Banks, unions near deal on wage hikes – AIBEA
Mumbai: Anup Roy 26 1 2015
Tenth round of the negotiation process—which happens every five years—is now on; IBA has indicated that it will be closed by mid-February
Bank unions and the Indian Banks’ Association (IBA) are close to striking a wage deal that has been negotiated for the last 27 months, aided by emerging flexibility on both sides and pressure from bank workers. Bankers too are looking forward to a solution as repeated strikes affect banking activities.
The tenth round of the negotiation process—which happens every five years—is now on, and the IBA has indicated that it will be closed by mid-February. Such deadlines have been missed in the past, but this time the unions are facing pressure from employees.
While the IBA started the negotiation process with a pay hike proposal of 5%, unions demanded 25%. Negotiations largely stalled in 2014, and employees stayed off work several times. The IBA’s latest offer is 12.5%, while unions have come down to 19.5%. In 2010, the last time wages were settled, the hike was 17.5%. At that time, however, the hike included pension and gratuity, while this time the hike is being calculated only on the payslip component. Including pension and gratuity, the hike proposed now is above 12.5%. In absolute amount also, the proposed hike is bigger.
Excluding pension, the hike works out to Rs.3,938 crore for the banking industry. Including pension, the proposal will cost around Rs.7,000-7,500 crore, said C.H. Venkatachalam, general secretary of the All India Bank Employees’ Association (AIBEA). Including pension, the hike last time worked out to Rs. 4,816 crore for public sector banks. Excluding pension and gratuity, the hike on the payslip component was Rs. 2,980 crore.
The amount offered is indeed more, but the wage has to take into account future inflation also, Venkatachalam said.
Vishwas Utagi, Maharashtra convenor of United Forum of Bank Unions (UFBU), the umbrella organization that is heading the wage negotiation, however, said the increase is not much when compared with the increase in banks’ business and profitability.
IBA chairman T.M. Bhasin did not respond to Mint’s text message, or return calls, but some bankers aware of the talks said banks are not willing to make more concessions. People with knowledge of the matter said the government has also given instructions to settle the hike at around the present level offered by the IBA. Anything more will be hard to secure and the government will act tough if the unions resort to prolonged strikes, they said.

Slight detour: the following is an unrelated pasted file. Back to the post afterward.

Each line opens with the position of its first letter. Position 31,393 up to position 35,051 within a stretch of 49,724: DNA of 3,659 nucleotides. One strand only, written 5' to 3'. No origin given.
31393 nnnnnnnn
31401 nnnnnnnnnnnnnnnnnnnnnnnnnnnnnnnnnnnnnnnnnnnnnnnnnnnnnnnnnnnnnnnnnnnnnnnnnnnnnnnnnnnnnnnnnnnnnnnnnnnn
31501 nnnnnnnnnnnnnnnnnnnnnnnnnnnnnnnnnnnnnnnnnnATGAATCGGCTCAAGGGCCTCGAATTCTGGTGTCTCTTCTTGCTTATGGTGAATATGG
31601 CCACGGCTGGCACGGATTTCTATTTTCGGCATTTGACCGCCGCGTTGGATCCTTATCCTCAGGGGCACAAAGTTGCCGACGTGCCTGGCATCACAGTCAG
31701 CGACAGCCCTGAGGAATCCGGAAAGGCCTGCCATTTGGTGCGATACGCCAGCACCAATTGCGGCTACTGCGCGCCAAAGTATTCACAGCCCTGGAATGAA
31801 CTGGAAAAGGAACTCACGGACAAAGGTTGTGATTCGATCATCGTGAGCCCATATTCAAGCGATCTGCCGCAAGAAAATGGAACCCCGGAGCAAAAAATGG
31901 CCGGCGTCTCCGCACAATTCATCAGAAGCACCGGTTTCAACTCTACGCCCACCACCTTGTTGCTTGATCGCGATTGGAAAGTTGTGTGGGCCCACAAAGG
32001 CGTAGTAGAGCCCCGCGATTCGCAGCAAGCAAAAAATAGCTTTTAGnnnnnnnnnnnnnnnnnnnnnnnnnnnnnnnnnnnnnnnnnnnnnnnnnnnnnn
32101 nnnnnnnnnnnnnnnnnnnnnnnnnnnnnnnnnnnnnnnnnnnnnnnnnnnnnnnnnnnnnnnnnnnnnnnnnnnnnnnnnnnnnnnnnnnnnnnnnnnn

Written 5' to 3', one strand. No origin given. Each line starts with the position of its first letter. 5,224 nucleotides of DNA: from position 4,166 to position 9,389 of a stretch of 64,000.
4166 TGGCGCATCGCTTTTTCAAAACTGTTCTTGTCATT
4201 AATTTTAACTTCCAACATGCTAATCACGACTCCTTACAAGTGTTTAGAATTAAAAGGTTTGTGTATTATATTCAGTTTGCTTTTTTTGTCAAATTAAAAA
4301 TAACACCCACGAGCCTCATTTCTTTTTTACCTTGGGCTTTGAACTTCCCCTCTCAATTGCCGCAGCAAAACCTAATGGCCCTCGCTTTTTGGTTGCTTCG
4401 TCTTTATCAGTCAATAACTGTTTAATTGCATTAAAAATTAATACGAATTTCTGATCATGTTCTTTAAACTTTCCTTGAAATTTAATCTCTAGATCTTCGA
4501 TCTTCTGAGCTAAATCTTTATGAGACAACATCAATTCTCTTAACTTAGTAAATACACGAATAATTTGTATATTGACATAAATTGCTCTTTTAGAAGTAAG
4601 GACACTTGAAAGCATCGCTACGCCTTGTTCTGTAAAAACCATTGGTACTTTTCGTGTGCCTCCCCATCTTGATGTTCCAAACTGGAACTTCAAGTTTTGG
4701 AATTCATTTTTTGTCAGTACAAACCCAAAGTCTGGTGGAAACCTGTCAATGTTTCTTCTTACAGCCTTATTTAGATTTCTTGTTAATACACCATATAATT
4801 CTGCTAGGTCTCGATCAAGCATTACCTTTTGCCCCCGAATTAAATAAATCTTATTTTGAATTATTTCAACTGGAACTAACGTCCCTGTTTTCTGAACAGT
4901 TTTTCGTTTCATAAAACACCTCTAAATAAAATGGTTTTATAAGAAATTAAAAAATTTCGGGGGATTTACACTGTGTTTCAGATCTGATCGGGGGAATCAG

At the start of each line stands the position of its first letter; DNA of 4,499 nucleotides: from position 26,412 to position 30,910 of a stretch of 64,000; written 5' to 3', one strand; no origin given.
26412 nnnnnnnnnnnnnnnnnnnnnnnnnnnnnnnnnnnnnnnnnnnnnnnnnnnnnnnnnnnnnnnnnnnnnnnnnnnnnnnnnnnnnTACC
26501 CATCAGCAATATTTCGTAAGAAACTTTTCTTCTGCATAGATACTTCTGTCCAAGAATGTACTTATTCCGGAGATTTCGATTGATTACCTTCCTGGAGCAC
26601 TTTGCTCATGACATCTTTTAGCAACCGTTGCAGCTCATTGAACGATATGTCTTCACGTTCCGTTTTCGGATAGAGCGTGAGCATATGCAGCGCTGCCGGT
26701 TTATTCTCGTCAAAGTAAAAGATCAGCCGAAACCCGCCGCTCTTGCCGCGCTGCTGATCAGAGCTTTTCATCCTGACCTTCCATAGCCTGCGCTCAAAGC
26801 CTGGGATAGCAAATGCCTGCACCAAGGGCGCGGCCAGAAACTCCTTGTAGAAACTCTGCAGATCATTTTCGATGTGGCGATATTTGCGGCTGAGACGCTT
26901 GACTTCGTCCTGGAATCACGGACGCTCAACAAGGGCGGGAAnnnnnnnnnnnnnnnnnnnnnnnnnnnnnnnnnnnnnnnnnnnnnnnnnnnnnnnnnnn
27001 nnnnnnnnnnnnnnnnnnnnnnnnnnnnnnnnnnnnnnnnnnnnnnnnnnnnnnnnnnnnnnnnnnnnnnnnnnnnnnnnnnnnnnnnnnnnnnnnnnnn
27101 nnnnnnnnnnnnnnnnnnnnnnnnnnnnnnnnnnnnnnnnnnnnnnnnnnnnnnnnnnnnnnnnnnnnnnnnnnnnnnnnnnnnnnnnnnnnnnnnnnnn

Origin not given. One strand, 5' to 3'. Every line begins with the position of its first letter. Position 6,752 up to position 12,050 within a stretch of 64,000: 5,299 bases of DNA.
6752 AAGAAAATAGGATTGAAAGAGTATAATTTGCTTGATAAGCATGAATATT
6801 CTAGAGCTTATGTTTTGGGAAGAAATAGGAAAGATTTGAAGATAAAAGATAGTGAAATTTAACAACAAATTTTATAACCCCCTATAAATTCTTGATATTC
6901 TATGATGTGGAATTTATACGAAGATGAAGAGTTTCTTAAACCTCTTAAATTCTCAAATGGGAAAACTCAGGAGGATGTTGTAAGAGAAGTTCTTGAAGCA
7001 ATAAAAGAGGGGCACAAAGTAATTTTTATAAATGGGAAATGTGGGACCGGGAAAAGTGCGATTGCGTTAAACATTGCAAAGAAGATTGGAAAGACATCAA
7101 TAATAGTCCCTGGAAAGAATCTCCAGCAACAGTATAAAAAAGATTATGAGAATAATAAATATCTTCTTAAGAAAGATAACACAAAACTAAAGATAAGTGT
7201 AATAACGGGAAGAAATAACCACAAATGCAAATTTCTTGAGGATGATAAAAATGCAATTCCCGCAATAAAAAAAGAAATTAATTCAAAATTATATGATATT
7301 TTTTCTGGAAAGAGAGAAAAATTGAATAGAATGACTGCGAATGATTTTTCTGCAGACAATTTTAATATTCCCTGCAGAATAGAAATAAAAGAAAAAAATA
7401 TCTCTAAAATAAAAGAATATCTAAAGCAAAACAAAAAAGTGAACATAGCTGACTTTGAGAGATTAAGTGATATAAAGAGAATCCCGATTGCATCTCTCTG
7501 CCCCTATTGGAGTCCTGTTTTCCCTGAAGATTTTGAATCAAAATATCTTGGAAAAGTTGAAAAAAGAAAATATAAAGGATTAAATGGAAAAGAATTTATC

According to the people, the maximum the unions can win will be a 14% hike. Venkatachalam said the 12.5% offer is unacceptable, while Utagi said anything less than 19.5% will not be acceptable.
However, Venkatachalam said that if banks offer other benefits such as housing, regulated timing and higher transport allowance, the unions can dilute some of their demands.
Unions refuse to buy the argument that banks don’t have much money to spare. According to their leaders, the pension corpus of all nationalized banks and associate banks as on March 2014 was at Rs.1.14 trillion, and its interest earnings was about Rs.8,557 crore, against the pension outgo of about Rs. 7,235 crore. Hence, the surplus of Rs.1,322 crore can be included in the wages.
The operating profit of banks, too, has increased in the last five years. The 24 listed public sector banks had an operating profit of Rs.2.57 trillion in March 2010. It has increased to Rs. 4.72 trillion in fiscal 2014. Average business per employee in this period has also increased toRs.14.36 crore in fiscal 2014, from Rs.9.15 crore in fiscal 2010.
These factors are prompting the unions to demand a higher increase in wages, even as bankers say numbers don’t tell everything. No banker wanted to be identified for the story, but they pointed to the capital pressure on banks. Banks have barely managed to maintain capital specified under Basel III norms and with an expected credit pickup, they will need more capital, they say.
Bankers say demands such as five-day working week, housing for all or full rent reimbursement are unreasonable. However, IBA has agreed to provide full reimbursement on medical expenses.
Analysts say the bad debt situation in public sector banks and additional provisioning for pensions have tied banks’ hands.
According to Rakesh Shinde, analyst with Bonanza Portfolio Pvt. Ltd, the present wage offer is handsome given the current context. He expects the offer to be sweetened by a maximum of 1-1.5 percentage points.
“Public sector bankers do enjoy a number of facilities that their private sector counterparts don’t enjoy. The perks and job security offered to PSU bank employees don’t compare with private sector peers, who have a much higher productivity ratio when compared with public sector bankers,” Shinde said.
As per latest RBI data, profit per employee in private sector banks was Rs. 10.7 lakh in 2012-13, compared with Rs.6.3 lakh for public sector banks. Meanwhile, employees are getting restless.
“Given the kind of hours we put in, the pressure we handle, we deserve a hike of 25% and nothing less. But we know the hike will be a lot less,” said a mid-level manager with a public sector bank in Mumbai. The banker expects a hike of 15%.
“My take home is Rs. 55,000 per month in a city like Mumbai, where I am not able to save anything. People who work in the private sector in my level earn four times this,” said the manager.
Even though employees get all the arrears, it won’t carry interest. Employees participating in strikes also lose the day’s salary.
Venkatachalam acknowledged that the pressure is immense but added the negotiation cannot be settled at the IBA’s terms. “If they are unwilling to increase their offer, we will intensify our strikes,” he said.